If Yes, for How Long?


For the last several months, many responsible businesses have been working like mad to comply with new app requirements that AppEsteem – a company that certifies apps – and Microsoft announced (regarding Unwanted Software) they would apply in their review of apps. Perhaps the most controversial subject relates to apps that offer free scans.

For many in the software downloading industry, this required some major changes to the way they operate their apps. It required creative thinking and significant work to determine how best to comply. Indeed, leaders in the industry participated in a CleanApps.org webinar on the subject back in September, and shared best practices and ideas: see our post called “Best call ever”.

Since that time, quite a few CleanApps.org members have successfully submitted their apps for certification by AppEsteem. Most encouraging of all, apps that tens of millions of consumers around the world use, are now fully compliant with ACR 004, the specific app certification requirement at issue.

But we are now seeing something new. And this development is a disheartening one: a number of app makers around the world are still violating ACR 004, and so still posing a potential danger to consumers, and yet have not been blocked by the anti-malware companies and not called out as as Unwanted Software by the security industry or as Deceptors by AppEsteem (for those who don’t know: if an app is labelled a Deceptor by AppEsteem, the recommendation is for anti-malware companies to block the app from consumer devices). Even worse, some of them appear to be customers of AppEsteem.

This is frustrating for CleanApps.org and many of our members. After all, our organization is focused on three core components: a) a fair app marketplace, b) the prosperity of our members, and c) protecting consumers’ privacy and security. If there are apps violating 004, how can it be that they aren’t being held accountable? That seems unjust, especially given all the work so many members invested to comply, and all the notice that AppEsteem and Microsoft provided (though admittedly, not every app maker would have digested everything AppEsteem and Microsoft said).

On the other hand, we also recognize that complying with 004 doesn’t happen overnight. For those who didn’t previously know about this requirement, and yet now sign on as a customer of an app certifier like AppEsteem, those app makers are issuing a statement about their commitment to compliance. Shouldn’t they be given a bit of extra time to come into compliance before being called out? Don’t we want to encourage compliance?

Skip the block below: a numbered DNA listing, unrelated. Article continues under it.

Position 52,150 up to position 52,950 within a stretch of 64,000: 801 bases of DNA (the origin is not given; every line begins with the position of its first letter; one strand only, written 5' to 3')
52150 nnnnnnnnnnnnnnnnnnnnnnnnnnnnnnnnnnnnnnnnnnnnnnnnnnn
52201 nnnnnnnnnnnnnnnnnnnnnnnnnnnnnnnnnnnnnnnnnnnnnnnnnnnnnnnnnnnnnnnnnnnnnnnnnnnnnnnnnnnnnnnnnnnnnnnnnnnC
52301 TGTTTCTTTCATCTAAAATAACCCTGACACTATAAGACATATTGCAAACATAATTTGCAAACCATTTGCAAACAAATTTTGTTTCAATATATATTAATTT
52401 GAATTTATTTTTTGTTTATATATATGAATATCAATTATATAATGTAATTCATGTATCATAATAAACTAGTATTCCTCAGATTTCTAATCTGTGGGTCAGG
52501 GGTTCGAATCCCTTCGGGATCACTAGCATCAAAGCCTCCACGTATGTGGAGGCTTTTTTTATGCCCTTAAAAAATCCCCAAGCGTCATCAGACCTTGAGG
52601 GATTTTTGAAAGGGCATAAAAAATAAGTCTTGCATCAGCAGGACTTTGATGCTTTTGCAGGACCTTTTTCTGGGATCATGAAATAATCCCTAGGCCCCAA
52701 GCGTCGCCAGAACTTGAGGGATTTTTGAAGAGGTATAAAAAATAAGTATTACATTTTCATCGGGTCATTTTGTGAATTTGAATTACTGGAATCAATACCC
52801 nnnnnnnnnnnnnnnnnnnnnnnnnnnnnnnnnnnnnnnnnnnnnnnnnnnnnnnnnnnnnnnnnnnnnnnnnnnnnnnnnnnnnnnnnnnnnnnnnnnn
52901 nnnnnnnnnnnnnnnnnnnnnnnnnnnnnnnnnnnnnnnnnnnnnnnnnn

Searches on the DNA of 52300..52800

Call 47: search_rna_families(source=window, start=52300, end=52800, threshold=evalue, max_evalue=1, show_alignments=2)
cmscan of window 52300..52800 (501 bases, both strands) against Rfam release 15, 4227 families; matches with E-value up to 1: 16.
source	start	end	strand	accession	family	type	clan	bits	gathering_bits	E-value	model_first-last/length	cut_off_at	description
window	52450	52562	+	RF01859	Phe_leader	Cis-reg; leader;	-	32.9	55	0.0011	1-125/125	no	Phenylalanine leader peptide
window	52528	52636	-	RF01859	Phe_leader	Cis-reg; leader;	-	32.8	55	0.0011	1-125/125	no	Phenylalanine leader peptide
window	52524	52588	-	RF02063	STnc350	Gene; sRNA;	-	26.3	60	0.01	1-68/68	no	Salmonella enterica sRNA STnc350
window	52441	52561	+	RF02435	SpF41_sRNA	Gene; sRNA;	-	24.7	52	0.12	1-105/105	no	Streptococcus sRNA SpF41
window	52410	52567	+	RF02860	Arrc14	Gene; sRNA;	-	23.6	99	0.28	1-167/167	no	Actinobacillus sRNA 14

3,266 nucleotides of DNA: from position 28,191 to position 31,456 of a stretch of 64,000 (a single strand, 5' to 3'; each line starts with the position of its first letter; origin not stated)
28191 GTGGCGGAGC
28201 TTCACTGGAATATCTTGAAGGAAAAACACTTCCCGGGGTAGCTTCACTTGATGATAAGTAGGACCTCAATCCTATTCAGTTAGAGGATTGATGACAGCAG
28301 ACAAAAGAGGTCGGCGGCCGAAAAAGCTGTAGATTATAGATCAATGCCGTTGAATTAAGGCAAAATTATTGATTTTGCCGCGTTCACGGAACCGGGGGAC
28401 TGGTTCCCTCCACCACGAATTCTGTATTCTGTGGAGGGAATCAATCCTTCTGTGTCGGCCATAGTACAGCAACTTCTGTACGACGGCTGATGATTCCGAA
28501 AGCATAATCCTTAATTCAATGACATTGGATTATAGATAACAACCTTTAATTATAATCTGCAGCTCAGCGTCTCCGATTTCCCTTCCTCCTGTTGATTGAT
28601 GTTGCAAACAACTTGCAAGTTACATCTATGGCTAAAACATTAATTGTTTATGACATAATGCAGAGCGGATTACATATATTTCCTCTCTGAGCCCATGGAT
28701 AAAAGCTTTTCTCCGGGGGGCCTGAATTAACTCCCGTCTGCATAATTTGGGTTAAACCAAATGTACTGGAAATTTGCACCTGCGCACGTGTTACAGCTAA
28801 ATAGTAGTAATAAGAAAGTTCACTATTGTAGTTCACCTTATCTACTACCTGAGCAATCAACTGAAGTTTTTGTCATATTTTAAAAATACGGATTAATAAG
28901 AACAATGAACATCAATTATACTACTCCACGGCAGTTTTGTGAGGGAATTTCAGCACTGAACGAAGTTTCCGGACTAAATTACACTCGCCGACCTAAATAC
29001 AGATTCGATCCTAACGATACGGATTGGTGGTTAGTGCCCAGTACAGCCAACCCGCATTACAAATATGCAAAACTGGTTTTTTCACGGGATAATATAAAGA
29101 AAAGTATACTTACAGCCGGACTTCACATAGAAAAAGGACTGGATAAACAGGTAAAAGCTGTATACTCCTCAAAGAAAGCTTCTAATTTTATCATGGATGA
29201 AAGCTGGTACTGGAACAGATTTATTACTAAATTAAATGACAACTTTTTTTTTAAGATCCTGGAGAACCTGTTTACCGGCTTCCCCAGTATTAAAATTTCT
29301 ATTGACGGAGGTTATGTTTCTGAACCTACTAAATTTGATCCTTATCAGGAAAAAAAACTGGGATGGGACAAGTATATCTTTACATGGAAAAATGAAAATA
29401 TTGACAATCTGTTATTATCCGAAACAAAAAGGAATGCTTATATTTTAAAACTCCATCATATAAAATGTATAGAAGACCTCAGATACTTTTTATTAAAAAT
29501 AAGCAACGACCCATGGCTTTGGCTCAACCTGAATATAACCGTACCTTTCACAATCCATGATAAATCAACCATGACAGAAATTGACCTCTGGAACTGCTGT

I agree with app certifiers who have a policy to give signed-up customers something of a grace period before recommending their app be blocked by cybersecurity companies. We want to incentivize wayward but well-intentioned app makers to bring their apps into compliance, and one important way to do that is to encourage them to come forward and provide a short period of amnesty so they have time to come clean and do so without penalty.

But here’s the problem: this process can be easily gamed. What if an app maker signs up with an app certifier like AppEsteem, and then dilly dallies for months and months without complying and being removed from consumer machines? That scenario is terrible. It’s not fair. It’s bad for consumers. It’s bad for responsible businesses that invest time and money in compliance. And it undermines the entire movement for a cleaner ecosystem.

So how should the balance be struck? How long, for example, should the Deceptor grace period be? This isn’t an easy question. I believe reasonable minds can differ on the subject. But from where I sit, as the executive director of CleanApps.org, and having spoken with some members, I think that period needs to be long enough for a reasonably diligent app maker to address and repair all Deceptor issues, but no longer. And there needs to be a definitive period – it can’t be squishy and turn on “good faith” or some other subjective standard that can be second-guessed and undercut.

While this is more art than science, my opinion is the grace period should be 30 days. I think 30 days is enough time for fixes to be made. But it’s not too long, either, so doesn’t prolong the potential injury to consumers or make the playing field less level for an undue period. Moreover, a 30-day, bright line rule ensures transparency and predictability, two critical values that are so badly needed in this space.

This isn’t a perfect solution. It may well be that some people think the period should be shorter than 30 days. And some might think it should be longer.

I’d like to know what others think. Accordingly, we are asking our members to let us know by voting as soon when they get our survey email sent shortly after this is posted. And as you vote, remember: this isn’t just about your app, but the entire ecosystem. We need a length of time that ensures fairness to consumers, app makers who are already complying, and app makers who demonstrate their commitment to compliance by signing up to have their apps fully certified. So please think hard before letting us know your view.

Thank you!

UPDATE 1/1/2019:

Below are the results of the survey sent to CleanApps members.